6. Daytime sleepiness always means a person isn’t getting enough sleep
Extensive daytime sleepiness is a condition in which a person experience drowsy during the day and has an urge to go to sleep when he/she should be fully awake and active. The condition, which can occur even after getting enough nighttime sleep, can be a sign of an underlying medical symptom or sleep disorder named as narcolepsy or sleep apnea. These issues often treatable and a visit to doctor is needed. Daytime sleepiness might be threatening and place a person at risk for drowsy driving, getting injury, and future illness and can hamper mental abilities, emotions, and execution.
7. Health problems such as obesity, diabetes, hypertension, and depression are unrelated to the amount and quality of a person’s sleep
Studies bring us a interrelation between the quantity and quality of one’s sleep and many health troubles. For example, inadequate sleep affects growth hormone excretion which is connected to obesity; as the amount of hormone excretion decreases, the possibility for weight gain rises. Blood pressure usually falls during the sleep cycle; although, interruption in sleep can adversely affect this normal decrease, prime to hypertension and cardiovascular difficulty. Research has also revealed that inadequate sleep hampers usage of insulin by body, which may lead to onset of diabetes. Further and new scientific studies are showing links between poor and insufficient sleep and disease.
8. The older you get, the fewer hours of sleep you need.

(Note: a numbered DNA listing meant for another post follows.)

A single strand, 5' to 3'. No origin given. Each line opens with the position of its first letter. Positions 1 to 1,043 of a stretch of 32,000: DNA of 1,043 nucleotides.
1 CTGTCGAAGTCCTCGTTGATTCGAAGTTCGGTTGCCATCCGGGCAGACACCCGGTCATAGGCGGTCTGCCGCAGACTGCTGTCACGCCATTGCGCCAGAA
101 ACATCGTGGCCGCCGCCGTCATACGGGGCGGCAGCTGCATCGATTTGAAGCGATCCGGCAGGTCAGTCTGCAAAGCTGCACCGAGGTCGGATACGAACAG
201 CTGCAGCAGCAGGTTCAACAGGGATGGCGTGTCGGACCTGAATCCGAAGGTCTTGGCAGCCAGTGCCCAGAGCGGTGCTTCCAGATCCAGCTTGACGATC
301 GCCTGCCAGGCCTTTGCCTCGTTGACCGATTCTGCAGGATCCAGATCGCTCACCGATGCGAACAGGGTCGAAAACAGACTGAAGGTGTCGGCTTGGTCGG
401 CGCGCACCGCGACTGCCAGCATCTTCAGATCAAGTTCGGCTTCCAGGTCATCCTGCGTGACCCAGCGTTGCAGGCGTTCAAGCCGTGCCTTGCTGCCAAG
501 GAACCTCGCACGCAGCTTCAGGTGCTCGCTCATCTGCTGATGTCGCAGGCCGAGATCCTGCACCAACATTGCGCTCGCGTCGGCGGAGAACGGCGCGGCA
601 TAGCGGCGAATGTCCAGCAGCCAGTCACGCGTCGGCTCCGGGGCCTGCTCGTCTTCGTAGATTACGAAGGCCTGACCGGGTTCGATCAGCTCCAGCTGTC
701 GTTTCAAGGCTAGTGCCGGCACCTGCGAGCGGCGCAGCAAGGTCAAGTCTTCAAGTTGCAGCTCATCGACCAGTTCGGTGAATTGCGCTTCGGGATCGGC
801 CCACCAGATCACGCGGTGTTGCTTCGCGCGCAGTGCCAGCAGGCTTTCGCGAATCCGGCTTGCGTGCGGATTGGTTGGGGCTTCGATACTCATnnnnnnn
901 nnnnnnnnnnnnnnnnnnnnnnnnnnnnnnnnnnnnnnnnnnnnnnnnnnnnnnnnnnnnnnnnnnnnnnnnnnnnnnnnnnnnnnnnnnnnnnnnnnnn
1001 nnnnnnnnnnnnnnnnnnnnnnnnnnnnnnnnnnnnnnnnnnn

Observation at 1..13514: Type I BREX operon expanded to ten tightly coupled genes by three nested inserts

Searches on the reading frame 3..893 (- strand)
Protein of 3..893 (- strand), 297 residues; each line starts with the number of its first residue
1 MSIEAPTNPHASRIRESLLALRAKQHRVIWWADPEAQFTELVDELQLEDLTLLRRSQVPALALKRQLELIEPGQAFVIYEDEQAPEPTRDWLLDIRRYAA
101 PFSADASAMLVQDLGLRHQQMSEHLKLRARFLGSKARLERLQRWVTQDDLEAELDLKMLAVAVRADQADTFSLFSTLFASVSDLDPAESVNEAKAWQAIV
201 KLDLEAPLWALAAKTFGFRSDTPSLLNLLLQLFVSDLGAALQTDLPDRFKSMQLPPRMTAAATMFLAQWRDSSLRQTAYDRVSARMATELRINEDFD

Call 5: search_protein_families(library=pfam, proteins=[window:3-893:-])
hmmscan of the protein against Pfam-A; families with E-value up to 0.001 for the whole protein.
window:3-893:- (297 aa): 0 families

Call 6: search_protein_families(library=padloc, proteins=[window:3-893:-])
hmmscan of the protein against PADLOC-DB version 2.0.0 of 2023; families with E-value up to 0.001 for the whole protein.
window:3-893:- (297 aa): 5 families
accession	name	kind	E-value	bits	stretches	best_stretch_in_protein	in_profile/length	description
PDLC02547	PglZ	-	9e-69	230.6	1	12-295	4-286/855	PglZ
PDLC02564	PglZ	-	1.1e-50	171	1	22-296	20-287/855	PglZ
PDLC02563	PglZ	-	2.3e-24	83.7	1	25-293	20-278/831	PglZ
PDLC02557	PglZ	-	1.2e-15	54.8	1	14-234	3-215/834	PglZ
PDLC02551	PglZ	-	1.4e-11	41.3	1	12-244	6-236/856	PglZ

Sleep experts endorse a span of 7 to 9 hours of sleep for the average adult. Our sleep patterns change as we age, but amount of sleep we need generally doesn’t change that much. Older people may wake more often throughout the night time and may even get less good night sleep, but their sleep requirement is not less than that of younger adults. Cause they might sleep less during the night, but tends to sleep more during the day. Nap planning for daily routine can be beneficial in elevating mindfulness after the person awakens.
9. During sleep, your brain rests.
The body rests while sleep, still, the brain remains active, gets “rejuvenate,” and regulate many body functions like breathing. When we sleep, we basically drift between two sleep states, REM (rapid eye movement) and non-REM, in 90-minute cycles. Non-REM sleep compose of four stages with notable features, spanning from stage one drowsiness, when person can be easily awakened, to “deep sleep” stages three and four, when waking up is more troublesome and where the part positive and restorative effects of sleep takes place. Yet, even in the deepest non-REM sleep, our minds can still undertaking information. REM sleep is an active sleep where dreams happen, breathing and heart rate increase and become asymmetrical, muscles relax and eyes move all around under the eyelids.
10. If you wake up in the middle of the night, it is best to lie in bed, count sheep, or toss and turn until you eventually fall back asleep.
Waking up in the middle of the night and unable to move back to sleep is a indication of insomnia. Relaxing imagination or thoughts might help to instigate sleep more than counting sheep, which some research suggests can be more sidetrack than relaxing. Whichever method is used, most specialist agree that if you unable to fall back asleep within 15-20 minutes, you need to leave bed, go to another room and do some relaxing activity like listening to music or reading. Return again to bed when you feel sleepy. And stay away from watching the clock.